Efficacy and Safety of Stroke Volume Variation-Guided Fluid Therapy for Reducing Blood Loss and Transfusion Requirements During Radical Cystectomy: A Randomized Clinical Trial

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Abstract

Radical cystectomy, which is performed to treat muscle-invasive bladder tumors, is among the most difficult urological surgical procedures and puts patients at risk of intraoperative blood loss and transfusion. Fluid management via stroke volume variation (SVV) is associated with reduced intraoperative blood loss. Therefore, we evaluated the efficacy and safety of SVV-guided fluid therapy for reducing blood loss and transfusion requirements in patients undergoing radical cystectomy.

This study included 48 patients who underwent radical cystectomy, and these patients were randomly allocated to the control group and maintained at <10% SVV (n = 24) or allocated to the trial group and maintained at 10% to 20% SVV (n = 24). The primary endpoints were comparisons of the amounts of intraoperative blood loss and transfused red blood cells (RBCs) between the control and trial groups during radical cystectomy. Intraoperative blood loss was evaluated through the estimated blood loss and estimated red cell mass loss. The secondary endpoints were comparisons of the postoperative outcomes between groups.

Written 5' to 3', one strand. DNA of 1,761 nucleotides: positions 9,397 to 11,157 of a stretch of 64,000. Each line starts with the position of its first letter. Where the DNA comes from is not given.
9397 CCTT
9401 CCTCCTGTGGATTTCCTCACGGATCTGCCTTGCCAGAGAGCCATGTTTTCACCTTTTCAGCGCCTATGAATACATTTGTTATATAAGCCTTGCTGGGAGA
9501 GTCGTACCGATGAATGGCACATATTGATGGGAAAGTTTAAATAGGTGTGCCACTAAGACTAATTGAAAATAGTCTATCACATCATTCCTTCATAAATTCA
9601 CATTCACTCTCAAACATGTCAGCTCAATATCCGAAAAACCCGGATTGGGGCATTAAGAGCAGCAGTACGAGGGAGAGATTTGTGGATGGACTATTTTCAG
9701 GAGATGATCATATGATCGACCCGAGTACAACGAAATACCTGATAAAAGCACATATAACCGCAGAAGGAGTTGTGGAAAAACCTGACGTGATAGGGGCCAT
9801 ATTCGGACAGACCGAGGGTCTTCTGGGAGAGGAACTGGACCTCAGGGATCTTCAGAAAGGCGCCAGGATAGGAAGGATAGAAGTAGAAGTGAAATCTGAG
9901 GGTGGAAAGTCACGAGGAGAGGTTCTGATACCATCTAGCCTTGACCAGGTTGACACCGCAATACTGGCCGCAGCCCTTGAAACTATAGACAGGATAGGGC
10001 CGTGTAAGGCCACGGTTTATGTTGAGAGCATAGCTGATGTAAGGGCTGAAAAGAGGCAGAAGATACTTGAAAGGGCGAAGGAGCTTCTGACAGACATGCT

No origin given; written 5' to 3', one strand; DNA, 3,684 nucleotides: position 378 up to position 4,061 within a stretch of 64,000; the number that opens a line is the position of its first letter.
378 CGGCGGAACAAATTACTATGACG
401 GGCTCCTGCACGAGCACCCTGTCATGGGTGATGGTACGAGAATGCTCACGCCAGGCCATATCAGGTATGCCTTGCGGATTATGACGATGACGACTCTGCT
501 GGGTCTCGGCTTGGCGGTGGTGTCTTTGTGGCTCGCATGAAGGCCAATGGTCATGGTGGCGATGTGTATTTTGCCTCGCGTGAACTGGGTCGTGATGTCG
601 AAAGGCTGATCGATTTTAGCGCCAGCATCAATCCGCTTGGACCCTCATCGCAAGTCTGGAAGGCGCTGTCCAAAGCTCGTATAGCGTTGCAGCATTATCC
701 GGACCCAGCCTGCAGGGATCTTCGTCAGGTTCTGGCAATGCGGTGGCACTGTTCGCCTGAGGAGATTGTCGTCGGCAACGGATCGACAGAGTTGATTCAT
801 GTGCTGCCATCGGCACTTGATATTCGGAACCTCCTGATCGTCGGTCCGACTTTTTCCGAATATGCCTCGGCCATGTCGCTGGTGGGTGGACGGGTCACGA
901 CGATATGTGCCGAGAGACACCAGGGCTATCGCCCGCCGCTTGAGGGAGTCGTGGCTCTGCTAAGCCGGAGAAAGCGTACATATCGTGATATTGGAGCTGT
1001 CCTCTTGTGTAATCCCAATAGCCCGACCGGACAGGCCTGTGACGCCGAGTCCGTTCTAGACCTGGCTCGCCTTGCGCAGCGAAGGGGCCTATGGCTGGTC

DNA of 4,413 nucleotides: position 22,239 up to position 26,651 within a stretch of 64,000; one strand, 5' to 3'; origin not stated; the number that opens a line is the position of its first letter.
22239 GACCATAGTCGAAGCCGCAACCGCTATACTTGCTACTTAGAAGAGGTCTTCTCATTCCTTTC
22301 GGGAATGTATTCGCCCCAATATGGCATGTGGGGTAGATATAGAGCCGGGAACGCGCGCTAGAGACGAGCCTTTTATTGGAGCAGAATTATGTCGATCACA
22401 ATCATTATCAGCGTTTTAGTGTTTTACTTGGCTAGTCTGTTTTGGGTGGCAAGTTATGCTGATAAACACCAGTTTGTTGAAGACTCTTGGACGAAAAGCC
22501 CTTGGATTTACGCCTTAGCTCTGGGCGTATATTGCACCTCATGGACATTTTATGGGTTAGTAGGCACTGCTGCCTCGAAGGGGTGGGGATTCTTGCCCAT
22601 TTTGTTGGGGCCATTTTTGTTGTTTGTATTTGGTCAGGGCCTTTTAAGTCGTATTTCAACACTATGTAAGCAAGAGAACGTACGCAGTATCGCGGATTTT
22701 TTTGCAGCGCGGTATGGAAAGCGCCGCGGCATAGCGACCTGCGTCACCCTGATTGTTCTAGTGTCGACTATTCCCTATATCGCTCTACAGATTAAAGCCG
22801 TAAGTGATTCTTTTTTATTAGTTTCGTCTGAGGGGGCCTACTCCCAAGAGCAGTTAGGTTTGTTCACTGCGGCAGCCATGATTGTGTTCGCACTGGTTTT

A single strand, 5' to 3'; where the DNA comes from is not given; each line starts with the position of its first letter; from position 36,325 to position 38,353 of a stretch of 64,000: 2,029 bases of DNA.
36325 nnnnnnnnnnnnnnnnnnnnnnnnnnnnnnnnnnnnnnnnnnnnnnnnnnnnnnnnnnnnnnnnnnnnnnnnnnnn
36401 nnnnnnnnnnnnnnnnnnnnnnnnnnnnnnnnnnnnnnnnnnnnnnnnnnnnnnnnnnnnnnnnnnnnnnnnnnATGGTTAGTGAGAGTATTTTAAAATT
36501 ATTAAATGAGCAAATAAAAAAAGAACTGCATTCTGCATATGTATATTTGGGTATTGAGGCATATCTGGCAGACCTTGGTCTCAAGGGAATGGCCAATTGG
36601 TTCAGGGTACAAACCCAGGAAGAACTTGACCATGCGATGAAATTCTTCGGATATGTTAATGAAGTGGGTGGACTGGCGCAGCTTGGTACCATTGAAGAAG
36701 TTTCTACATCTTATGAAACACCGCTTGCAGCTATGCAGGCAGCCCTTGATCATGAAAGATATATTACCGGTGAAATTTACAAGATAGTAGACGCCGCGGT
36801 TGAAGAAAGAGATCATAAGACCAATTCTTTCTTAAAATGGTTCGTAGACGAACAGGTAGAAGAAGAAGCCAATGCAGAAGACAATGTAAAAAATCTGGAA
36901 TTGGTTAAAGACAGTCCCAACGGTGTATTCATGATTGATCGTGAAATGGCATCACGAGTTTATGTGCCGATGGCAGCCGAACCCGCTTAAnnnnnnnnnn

A total of 46 patients were included in the final analysis: 23 patients in the control group and 23 patients in the trial group. The SVV values in the trial group were significantly higher than in the control group. Estimated blood loss, estimated red cell mass loss, and RBC transfusion requirements in the trial group were significantly lower than in the control group (734.3 ± 321.5 mL vs 1096.5 ± 623.9 mL, P = 0.019; 274.1 ± 207.8 mL vs 553.1 ± 298.7 mL, P <0.001; 0.5 ± 0.8 units vs 1.9 ± 2.2 units, P = 0.005). There were no significant differences in postoperative outcomes between the two groups.

SVV-guided fluid therapy (SVV maintained at 10%–20%) can reduce blood loss and transfusion requirements in patients undergoing radical cystectomy without resulting in adverse outcomes. These findings provide useful information for optimal fluid management during radical cystectomy.

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